Billy Smith, come back, we miss you. And while you're at, bring along Ron Hextall. We miss him, too.
The NHL's small but notorious fraternity of hack-and-whack goalies welcomed its newest member Wednesday night in the dying stages of a 4-0 Boston Bruins' victory over the Vancouver Canucks. That's when goaltender Tim Thomas reared back and smacked his stick across the back of Alex Burrows' unprotected legs, felling him the way a lumberjack would in the forests of northern British Columbia.
Thomas was already getting serious membership consideration last Monday, when he threw a bodycheck against Canucks captain Henrik Sedin, who'd set up shop just outside his goal crease.
But after the slash on Burrows? Initiation fees were waived, the waiting period ignored and the obligatory nickname duly applied. Now, joining Battlin' Billy and Ragin' Ronny, please welcome Terrible Timmy.
Terrible, incidentally, refers only to Thomas's antics. His goaltending has been the opposite of terrible - nothing short of brilliant, in fact. As Canucks goalie Roberto Luongo was giving up 12 goals in the two games in Boston, Thomas surrendered just the one - and it was late and meaningless in Game 3, the 8-1 rout on Monday night that catapulted the Bruins back into the series.
The Bruins seemed energized that night and they will tell you that part of the reason was seeing teammate Nathan Horton carted off the ice on a stretcher, after the late hit from Canucks defenceman Aaron Rome. Horton appeared in the dressing room following Boston's victory Wednesday to carry on one of those motivational traditions that teams adopt at this time of year.
In Boston, it centres on a thread-bare team jacket, awarded after each game to that night's most valuable player. On Monday, the Bruins players hung the jacket in Horton's vacated locker stall and, according to Thomas, would have been content to leave it there for the remainder of the playoffs. But Horton came by and handed it off to Rich Peverley, the two-goal scorer who'd replaced him on the top line. Thomas is not one to indulge in over-the-top sentimentality, so while acknowledging that Horton's absence provides a significant level of inspiration in this series, the chance to win a Stanley Cup for everyone on the team also ranks high on the motivational ladder.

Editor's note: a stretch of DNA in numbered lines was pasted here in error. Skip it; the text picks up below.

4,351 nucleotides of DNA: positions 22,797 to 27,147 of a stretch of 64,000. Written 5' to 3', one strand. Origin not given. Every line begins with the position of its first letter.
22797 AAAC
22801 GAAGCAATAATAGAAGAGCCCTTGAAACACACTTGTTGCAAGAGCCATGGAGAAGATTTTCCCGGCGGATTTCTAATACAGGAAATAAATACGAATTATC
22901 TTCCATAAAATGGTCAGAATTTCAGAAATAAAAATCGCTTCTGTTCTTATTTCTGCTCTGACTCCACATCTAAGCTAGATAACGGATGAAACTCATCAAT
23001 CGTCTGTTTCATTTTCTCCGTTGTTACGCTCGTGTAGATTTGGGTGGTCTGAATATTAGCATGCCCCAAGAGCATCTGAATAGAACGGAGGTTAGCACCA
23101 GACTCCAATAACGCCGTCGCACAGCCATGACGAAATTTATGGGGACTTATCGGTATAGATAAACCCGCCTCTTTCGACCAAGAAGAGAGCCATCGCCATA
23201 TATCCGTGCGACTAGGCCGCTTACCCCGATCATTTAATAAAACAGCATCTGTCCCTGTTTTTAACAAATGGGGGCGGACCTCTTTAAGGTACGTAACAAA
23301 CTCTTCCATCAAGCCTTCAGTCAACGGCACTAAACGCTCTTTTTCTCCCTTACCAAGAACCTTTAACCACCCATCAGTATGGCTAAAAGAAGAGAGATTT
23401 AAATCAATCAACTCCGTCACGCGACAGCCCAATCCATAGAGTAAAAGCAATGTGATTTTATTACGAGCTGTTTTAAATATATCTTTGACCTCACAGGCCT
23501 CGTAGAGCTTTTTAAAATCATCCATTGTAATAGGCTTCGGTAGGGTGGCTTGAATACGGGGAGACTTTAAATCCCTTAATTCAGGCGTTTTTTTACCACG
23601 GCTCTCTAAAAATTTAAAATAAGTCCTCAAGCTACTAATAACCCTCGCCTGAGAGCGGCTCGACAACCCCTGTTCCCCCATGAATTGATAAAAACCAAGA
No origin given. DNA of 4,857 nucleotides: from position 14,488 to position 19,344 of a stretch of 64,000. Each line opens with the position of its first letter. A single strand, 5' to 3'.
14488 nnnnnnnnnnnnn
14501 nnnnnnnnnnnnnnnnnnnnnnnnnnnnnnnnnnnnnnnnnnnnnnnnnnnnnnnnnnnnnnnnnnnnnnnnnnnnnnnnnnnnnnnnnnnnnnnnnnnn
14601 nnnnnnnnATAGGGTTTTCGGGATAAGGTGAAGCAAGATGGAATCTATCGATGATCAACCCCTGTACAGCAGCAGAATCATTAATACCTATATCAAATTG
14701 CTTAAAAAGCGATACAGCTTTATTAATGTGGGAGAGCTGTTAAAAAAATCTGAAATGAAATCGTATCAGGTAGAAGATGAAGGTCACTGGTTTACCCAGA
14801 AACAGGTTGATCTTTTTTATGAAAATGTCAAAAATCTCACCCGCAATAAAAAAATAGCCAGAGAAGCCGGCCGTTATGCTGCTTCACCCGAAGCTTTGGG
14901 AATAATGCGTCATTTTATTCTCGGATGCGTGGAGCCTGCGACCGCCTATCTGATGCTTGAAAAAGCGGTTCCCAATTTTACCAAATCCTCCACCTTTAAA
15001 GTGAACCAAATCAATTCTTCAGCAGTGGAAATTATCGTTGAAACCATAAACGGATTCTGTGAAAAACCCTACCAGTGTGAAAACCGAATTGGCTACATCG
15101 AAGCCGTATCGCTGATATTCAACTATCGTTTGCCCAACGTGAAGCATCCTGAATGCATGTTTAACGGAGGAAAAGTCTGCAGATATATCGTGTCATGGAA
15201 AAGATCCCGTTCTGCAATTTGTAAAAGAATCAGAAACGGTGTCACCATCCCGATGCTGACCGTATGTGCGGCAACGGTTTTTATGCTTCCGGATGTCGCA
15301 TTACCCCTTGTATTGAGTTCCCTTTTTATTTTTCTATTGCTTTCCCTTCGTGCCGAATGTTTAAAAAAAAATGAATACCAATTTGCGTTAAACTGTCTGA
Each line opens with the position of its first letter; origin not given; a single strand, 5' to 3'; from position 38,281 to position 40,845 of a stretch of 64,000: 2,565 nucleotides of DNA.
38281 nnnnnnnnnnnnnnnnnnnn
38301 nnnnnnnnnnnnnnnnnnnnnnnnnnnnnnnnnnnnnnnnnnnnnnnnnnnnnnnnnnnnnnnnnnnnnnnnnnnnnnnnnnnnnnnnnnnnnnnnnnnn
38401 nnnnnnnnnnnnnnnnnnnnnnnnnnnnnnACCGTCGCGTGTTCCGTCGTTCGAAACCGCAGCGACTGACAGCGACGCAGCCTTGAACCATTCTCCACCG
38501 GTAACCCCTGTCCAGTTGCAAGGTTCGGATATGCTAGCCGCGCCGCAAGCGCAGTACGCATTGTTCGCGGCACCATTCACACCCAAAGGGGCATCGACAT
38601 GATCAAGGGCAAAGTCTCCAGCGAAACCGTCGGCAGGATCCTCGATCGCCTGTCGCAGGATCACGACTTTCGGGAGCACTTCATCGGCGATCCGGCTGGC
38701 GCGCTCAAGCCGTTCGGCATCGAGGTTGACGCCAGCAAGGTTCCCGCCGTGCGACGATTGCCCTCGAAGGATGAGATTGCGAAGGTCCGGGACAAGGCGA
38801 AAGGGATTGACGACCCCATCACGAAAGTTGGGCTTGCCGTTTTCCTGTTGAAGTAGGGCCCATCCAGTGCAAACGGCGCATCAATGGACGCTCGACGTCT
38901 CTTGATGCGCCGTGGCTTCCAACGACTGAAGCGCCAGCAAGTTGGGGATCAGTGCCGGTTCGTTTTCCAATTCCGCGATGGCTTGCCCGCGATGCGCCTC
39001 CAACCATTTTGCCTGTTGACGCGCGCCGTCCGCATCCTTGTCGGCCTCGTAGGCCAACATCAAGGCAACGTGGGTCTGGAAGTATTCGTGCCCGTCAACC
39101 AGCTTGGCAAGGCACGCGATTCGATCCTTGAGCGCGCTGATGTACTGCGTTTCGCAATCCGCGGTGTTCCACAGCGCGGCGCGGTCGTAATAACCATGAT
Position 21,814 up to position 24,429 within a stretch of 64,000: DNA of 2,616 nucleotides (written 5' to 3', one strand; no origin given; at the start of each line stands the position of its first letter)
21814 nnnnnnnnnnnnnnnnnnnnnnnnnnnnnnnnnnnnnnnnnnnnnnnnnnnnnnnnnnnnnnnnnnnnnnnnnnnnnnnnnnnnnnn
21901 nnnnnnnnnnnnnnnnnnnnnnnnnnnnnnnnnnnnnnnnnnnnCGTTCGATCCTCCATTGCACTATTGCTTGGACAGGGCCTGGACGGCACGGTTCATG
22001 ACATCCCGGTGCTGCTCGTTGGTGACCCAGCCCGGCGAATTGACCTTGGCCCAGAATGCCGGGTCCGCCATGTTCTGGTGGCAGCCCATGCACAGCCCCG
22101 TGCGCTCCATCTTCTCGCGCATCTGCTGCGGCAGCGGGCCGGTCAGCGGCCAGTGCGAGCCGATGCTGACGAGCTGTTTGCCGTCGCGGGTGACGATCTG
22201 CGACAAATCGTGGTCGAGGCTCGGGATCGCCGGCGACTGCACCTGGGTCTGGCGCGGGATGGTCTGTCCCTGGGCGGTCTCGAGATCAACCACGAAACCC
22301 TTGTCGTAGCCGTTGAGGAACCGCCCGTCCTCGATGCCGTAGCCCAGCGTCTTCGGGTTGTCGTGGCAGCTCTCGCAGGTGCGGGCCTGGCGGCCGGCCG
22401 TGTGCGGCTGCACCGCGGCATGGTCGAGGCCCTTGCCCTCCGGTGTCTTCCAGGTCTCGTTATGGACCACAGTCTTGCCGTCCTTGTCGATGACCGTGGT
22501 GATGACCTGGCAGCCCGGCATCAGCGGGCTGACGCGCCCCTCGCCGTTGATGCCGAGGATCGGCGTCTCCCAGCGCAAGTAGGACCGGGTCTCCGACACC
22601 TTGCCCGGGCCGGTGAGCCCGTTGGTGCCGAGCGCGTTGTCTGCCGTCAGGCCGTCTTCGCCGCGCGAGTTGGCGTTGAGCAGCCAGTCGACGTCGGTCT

And Thomas's teammates will tell you that the example he sets, and the competitive fires that burn within him, provide the same telling lift. Even when they were ahead in the series, the Canucks had been railing against Thomas's tactics and playing style - that he moves in and out of the crease at will, and creates as much contact as he absorbs.
Thomas explained away the slash on Burrows quite matter-of-factly: It was late in the game, the Bruins had it under control, and so he thought he'd "give him a little love tap and let him know, I know what you're doing and I'm not going to let you do it forever."
Sedin thought it was a good thing, too, because now the league would have to look at Thomas's actions and in his mind anyway, take appropriate action - whatever that might be. It sounded as though Sedin was lobbying the Game 5 refereeing crew and trying to rattle Thomas, who hasn't given an inch in this series yet, not the way Luongo did in the two games in Boston.
Questions about Luongo's confidence never seem too far away in these playoffs, and it probably didn't help matters when he was informed, after the game Wednesday, that the faithful watching the game on the big screens back at home at Rogers Arena cheered when he was lifted in favour of Cory Schneider.
It's curious too because less than a week ago, the shoe was on the other foot. Leaving Vancouver, someone asked Bruins coach Claude Julien if Thomas didn't need to mend his wandering ways, given that he was caught out of position on the winning overtime goal to Burrows in Game 2. Julien paused for half a beat, before noting that eight months into the season and with a maximum of five games away to play, radically changing the habits of a lifetime made no sense.
Since then, Thomas has vaulted to the top of the Conn Smythe Trophy betting boards, at the same time as he's wedged himself securely into the psyche of the Vancouver players. Thomas's numbers in this round are approaching historical lows - a 1.26 goals-against average, a .966 save percentage.
Vancouver is getting shots on goal, but not many Grade A scoring chances, and the ones that Boston surrenders, Thomas stops. Right now, Thomas is up to 701 saves in this playoff year, the second highest total in history. On Wednesday night, he passed John Vanbiesbrouck, Olaf Kolzig and Hextall, his fraternity brother on the historic list. Next in line: Kirk McLean, in the Canucks' 1994 run to the Stanley Cup final against the New York Rangers, a goaltending performance that all of Vancouver can remember.
And the only saving grace, or mitigating circumstance, is that none of those four actually went on to win the Stanley Cup. In the search for straws that can be clutched, that may be Vancouver's best hope at the moment.